Employees’ happiness is linked more closely to their relationship with other colleagues than it is of that with their manager, according to new research.
A study carried out by TINYpulse surveyed over 40,000 workers spread across 300 organisations to gauge attitudes towards what motivates them and how they can best be engaged by their employer.
One key demand by staff that the research highlighted was the need for transparency in the top echelons of a company, with only 42 per cent of respondents able to explain what their business’ values, mission and vision were.
TINYpulse founder David Niu said: “The cost of improving transparency is almost zero, and we are seeing an increasing number of organisations using transparency as an advantage when attracting and retaining top talent.”
He also pointed out how the assumption that worker happiness was driven by the behaviour of managers and how they interacted with staff was, in fact, a misguided one.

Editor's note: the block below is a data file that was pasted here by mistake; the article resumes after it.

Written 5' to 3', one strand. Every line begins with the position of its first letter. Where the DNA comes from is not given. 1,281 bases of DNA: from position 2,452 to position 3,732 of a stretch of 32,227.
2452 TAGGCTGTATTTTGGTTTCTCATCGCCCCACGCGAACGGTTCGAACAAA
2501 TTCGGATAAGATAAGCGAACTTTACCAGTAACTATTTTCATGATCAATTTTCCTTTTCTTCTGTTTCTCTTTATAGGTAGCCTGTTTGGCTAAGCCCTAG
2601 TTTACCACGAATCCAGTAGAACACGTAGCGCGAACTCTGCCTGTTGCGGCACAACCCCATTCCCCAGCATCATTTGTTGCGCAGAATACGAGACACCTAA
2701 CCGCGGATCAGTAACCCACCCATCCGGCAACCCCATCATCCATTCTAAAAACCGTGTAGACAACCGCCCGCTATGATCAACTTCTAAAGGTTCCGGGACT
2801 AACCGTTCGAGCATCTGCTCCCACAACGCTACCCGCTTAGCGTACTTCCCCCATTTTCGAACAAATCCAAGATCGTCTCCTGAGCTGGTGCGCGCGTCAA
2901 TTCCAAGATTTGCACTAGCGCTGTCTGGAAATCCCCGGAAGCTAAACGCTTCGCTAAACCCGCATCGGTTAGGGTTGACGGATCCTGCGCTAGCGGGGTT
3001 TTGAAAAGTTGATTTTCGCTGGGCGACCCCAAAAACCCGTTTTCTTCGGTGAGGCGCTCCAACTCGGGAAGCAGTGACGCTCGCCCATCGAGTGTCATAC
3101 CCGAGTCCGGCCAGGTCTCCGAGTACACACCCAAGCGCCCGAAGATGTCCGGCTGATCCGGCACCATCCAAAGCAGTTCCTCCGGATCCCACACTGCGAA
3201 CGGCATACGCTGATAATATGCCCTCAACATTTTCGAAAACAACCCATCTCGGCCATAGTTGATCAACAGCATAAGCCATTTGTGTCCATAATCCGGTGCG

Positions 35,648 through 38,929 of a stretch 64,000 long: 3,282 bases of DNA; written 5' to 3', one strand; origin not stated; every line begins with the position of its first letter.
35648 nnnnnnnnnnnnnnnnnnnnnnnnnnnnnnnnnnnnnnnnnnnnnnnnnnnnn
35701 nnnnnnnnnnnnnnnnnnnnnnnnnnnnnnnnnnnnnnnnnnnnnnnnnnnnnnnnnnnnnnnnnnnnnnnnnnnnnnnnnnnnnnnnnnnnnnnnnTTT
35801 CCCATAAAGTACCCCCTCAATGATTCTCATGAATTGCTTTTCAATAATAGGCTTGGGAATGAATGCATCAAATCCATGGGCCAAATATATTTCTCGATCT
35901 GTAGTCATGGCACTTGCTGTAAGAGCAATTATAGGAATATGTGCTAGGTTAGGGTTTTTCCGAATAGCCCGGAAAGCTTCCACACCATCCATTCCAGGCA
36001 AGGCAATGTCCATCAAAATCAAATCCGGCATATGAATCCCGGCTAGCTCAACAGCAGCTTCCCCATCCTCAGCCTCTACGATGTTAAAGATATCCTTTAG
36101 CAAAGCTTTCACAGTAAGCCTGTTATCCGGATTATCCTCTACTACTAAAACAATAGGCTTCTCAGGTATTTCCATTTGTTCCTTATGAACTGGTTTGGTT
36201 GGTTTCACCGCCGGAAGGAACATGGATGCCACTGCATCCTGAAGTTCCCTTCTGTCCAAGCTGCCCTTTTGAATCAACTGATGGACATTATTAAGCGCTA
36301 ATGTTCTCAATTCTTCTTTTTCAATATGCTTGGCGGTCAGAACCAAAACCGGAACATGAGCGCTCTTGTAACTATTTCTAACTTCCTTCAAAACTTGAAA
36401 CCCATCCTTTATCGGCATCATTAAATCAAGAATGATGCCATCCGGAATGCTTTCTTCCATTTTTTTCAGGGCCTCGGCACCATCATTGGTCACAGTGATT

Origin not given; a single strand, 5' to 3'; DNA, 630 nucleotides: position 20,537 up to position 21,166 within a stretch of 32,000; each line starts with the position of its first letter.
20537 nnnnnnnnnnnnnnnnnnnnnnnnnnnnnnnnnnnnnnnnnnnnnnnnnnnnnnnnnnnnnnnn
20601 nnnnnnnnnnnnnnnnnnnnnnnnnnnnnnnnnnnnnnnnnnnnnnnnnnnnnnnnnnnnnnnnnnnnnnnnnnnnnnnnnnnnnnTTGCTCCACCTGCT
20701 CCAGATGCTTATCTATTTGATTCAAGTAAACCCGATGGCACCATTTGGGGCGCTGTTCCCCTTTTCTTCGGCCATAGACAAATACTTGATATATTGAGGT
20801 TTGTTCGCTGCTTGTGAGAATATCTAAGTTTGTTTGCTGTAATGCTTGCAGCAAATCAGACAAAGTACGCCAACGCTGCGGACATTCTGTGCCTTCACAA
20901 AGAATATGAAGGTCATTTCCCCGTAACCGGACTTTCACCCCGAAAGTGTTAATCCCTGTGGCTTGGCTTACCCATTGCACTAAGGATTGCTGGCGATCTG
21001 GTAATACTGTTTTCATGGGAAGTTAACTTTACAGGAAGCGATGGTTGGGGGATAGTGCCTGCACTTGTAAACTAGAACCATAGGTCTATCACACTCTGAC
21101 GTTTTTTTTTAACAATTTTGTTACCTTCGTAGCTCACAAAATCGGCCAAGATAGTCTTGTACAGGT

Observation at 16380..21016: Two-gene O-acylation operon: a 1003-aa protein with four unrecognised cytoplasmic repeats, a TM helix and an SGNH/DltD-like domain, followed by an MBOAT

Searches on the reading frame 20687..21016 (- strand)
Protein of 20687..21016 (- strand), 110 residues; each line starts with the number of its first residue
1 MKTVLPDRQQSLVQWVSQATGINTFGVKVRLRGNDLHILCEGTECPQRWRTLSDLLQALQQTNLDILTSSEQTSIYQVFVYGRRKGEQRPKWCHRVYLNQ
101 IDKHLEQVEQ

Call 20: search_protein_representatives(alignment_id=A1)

“As the workplace becomes more cross-matrixed, collaborative and ‘bottom-up’, the importance of colleague relationships continues to grow,” Mr Niu noted.
The survey found that employee job satisfaction levels were over 23 per cent more correlated to interactions and relationships with co-workers than it was with direct managers.
On this basis, the research suggests that companies would be well-advised to place a larger emphasis on the social side of things within shared or serviced offices to get the best out of their workforce.
Another direct piece of guidance to come out of the study was that companies would benefit from promoting employee suggestions within the business. It found that nearly one in five responses included thoughts on how something could be made better – and said that that organisations that did not adopt some sort of policy to encourage this sort of interaction would be left at an “innovative disadvantage”.